jerome-ellen-art-barn-hero.jpg
Contemporary Art

Inside Jerome & Ellen Stern’s Art Barn

Sometime in the late 1990s, shortly after acquiring Empty Dream, a monumental photo work by Japanese artist Mariko Mori, Jerome Stern realised that he had run out of space. The homes he shared with his wife, Ellen – a residence on Manhattan’s Upper West Side and a house in Westhampton, New York – were filled to the brim with art and objects. A quintessential New Yorker with a career in venture capitalism and finance, Stern had begun collecting in the mid-1960s and never stopped. He bought widely, without regard for period, category or geography, and acquired such diverse works as paintings by Pablo Picasso and Marlene Dumas, sculptures by Aristide Maillol and David Smith, and lighting by Tiffany.

an-artful-life-editorial2.jpg

MARK DION’S BABEL, 2002. PHOTOGRAPH BY JULIAN CASSADY.

The scope of Stern’s collecting was truly extraordinary – as dealer Jeffrey Deitch recalled, he was “one of the rare connoisseur-collectors who could identify aesthetic quality from ancient art to the studios of young artists” – and it became clear that exceptional measures were in order. And so was born the Art Barn, a 7,500-square-foot private gallery Jerome and Ellen Stern commissioned from sculptor Serge Spitzer, a friend whose work they collected. In this industrial-style facility on their verdant Westhampton estate, the Sterns displayed their holdings in contemporary sculpture and photography, bringing together two mediums that are rarely shown in tandem. With this brilliant move, the collectors allowed works by celebrated artists such as Joseph Beuys, Yayoi Kusama, Bernd and Hilla Becher and Yinka Shonibare to enter into endless conversations with pieces by emerging artists such as Ahmed Mater, Lynette Yiadom-Boakye and Asta Gröting, thus making the Art Barn the embodiment of their fearlessness and passion in collecting.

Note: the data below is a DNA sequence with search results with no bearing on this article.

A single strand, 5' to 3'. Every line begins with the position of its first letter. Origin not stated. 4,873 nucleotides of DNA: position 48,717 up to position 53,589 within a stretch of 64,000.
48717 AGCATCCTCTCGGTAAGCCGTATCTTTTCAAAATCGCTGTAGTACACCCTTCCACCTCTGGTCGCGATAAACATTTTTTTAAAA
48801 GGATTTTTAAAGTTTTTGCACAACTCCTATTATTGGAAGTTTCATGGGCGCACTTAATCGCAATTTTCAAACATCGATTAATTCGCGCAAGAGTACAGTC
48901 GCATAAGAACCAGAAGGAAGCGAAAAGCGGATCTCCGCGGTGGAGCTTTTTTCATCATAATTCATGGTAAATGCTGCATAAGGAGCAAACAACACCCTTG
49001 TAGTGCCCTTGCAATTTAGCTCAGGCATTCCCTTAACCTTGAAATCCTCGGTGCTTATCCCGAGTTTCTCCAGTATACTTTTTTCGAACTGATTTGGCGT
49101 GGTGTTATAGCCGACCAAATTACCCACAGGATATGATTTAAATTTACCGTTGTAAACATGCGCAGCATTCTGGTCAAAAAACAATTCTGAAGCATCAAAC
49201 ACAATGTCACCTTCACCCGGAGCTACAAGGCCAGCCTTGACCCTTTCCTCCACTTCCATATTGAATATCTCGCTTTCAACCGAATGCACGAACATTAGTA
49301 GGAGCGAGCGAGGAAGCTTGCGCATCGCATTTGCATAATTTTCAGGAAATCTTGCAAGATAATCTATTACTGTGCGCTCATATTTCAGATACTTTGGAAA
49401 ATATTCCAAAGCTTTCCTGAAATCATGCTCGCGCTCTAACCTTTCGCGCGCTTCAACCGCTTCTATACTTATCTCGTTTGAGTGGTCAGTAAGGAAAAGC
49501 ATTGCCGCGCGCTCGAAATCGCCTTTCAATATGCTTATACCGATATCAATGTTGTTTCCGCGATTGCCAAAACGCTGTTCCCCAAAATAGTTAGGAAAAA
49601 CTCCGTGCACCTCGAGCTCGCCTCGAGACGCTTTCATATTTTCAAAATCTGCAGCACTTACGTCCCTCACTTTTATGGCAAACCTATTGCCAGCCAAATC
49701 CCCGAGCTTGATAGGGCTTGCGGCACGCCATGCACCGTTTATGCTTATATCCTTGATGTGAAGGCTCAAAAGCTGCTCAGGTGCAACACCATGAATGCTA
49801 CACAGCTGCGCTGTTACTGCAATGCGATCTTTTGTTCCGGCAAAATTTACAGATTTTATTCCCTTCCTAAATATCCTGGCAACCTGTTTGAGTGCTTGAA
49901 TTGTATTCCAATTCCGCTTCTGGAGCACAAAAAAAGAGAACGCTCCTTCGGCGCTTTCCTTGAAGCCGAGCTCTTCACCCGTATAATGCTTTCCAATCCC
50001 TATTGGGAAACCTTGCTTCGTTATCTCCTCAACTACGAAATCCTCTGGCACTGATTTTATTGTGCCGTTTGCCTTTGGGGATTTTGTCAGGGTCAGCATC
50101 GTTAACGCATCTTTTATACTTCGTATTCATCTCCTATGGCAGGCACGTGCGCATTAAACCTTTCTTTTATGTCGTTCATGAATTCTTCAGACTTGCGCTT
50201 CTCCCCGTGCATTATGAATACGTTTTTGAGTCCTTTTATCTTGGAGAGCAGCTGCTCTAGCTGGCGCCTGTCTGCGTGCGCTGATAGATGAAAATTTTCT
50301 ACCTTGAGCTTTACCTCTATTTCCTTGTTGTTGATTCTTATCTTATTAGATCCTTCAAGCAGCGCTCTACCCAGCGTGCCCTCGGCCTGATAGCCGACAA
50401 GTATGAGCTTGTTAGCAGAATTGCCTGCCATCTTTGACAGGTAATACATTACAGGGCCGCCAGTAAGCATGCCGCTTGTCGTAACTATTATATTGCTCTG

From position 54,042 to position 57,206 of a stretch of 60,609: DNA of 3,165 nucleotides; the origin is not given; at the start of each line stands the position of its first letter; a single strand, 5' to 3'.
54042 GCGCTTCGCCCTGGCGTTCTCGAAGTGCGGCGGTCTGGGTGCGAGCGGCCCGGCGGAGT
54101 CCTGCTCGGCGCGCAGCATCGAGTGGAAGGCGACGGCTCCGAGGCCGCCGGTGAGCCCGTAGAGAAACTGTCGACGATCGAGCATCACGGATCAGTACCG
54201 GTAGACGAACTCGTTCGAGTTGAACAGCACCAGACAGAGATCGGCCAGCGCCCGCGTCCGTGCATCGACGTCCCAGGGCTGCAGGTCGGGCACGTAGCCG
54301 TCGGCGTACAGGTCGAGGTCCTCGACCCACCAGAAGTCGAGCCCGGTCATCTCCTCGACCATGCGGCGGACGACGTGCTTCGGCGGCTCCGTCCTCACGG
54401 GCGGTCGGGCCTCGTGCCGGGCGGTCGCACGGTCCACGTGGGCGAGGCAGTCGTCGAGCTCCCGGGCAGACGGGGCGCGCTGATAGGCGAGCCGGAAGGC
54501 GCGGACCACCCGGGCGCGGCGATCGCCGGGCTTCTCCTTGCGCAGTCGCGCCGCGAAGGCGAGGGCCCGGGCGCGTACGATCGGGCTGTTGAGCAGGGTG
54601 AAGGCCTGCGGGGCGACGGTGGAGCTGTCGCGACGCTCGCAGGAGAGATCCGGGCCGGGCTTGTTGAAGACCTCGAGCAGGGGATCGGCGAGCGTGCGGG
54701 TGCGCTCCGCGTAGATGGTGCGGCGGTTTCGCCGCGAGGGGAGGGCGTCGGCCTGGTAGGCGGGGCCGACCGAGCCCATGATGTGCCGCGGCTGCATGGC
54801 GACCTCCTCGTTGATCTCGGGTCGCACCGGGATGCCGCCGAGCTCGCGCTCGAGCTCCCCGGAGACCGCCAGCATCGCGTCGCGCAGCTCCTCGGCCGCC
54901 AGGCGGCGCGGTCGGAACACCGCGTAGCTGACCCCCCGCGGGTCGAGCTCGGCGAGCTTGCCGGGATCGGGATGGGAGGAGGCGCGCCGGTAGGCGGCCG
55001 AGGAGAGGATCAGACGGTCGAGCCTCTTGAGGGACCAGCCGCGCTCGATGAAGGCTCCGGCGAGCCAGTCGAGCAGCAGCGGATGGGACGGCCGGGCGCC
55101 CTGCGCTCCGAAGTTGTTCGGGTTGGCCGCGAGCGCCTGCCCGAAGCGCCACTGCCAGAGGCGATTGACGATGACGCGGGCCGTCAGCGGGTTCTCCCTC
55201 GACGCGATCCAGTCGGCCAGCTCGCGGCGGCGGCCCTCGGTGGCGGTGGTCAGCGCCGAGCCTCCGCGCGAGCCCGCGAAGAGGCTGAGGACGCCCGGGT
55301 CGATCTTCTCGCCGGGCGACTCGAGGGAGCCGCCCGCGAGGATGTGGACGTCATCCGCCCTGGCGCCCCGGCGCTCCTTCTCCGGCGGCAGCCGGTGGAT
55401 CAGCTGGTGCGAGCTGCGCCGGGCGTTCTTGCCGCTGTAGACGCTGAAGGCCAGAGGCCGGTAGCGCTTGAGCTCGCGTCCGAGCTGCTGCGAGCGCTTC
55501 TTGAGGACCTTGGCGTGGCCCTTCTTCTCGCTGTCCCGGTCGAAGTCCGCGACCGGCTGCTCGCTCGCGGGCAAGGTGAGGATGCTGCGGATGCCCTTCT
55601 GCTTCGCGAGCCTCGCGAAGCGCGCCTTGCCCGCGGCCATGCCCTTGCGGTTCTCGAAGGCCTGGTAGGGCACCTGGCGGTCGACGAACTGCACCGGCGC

After Jerome Stern’s passing earlier this  year, his family decided to part with more than  250 works, which Sotheby’s New York is bringing to the market in nine separate auctions, under the title To Live with Art: Property from the Jerome & Ellen Stern Collection. From the first offerings of Impressionist & Modern Art on 14 November to a dedicated single-owner sale next March, each auction will celebrate the couple’s boundless appetite for art and ensure that it lives on.

jerome-ellen-stern-art-barn.jpg

YINKA SHONIBARE’S LEISURE LADY (WITH PUGS), 2001. PHOTOGRAPH BY JULIAN CASSADY.

"Stern was one of the rare collectors who could identify aesthetic quality from ancient art to the studios of young artists."
—Jeffrey Deitch
an-artful-life-editorial4.jpg

JEROME AND ELLEN STERN’S CUSTOM-BUILT ART BARN. PHOTOGRAPH BY JULIAN CASSADY.  

Sale Schedule of To Live With Art: The Jerome & Ellen Stern Collection:

Impressionist & Modern Art Evening | 14 November

Impressionist & Modern Art Day | 15 November

Contemporary Art Evening | 16 November

Contemporary Art Day | 17 November

LEAD IMAGE: MARIKO MORI’S EMPTY DREAM, 1995, IN THE STERNS’ ART BARN, LOCATED ON THE GROUNDS OF THEIR PROPERTY IN WESTHAMPTON, NEW YORK. PHOTOGRAPH BY JULIAN CASSADY. FEATURED ART IS AMONG THE STERN COLLECTION WORKS TO BE OFFERED IN MULTIPLE SALES AT SOTHEBY'S.

Christine Schwartz Hartley is a contributing editor of Sotheby’s magazine.

We use our own and third party cookies to enable you to navigate around our Site, use its features and engage on social media, and to allow us to perform analytics, remember your preferences, provide services that you have requested and produce content and advertisements tailored to your interests, both on our Site as well as others. For more information, or to learn how to change your cookie or marketing preferences, please see our updated Privacy Policy & Cookie Policy.

By continuing to use our Site, you consent to our use of cookies and to the practices described in our updated Privacy Policy.

Close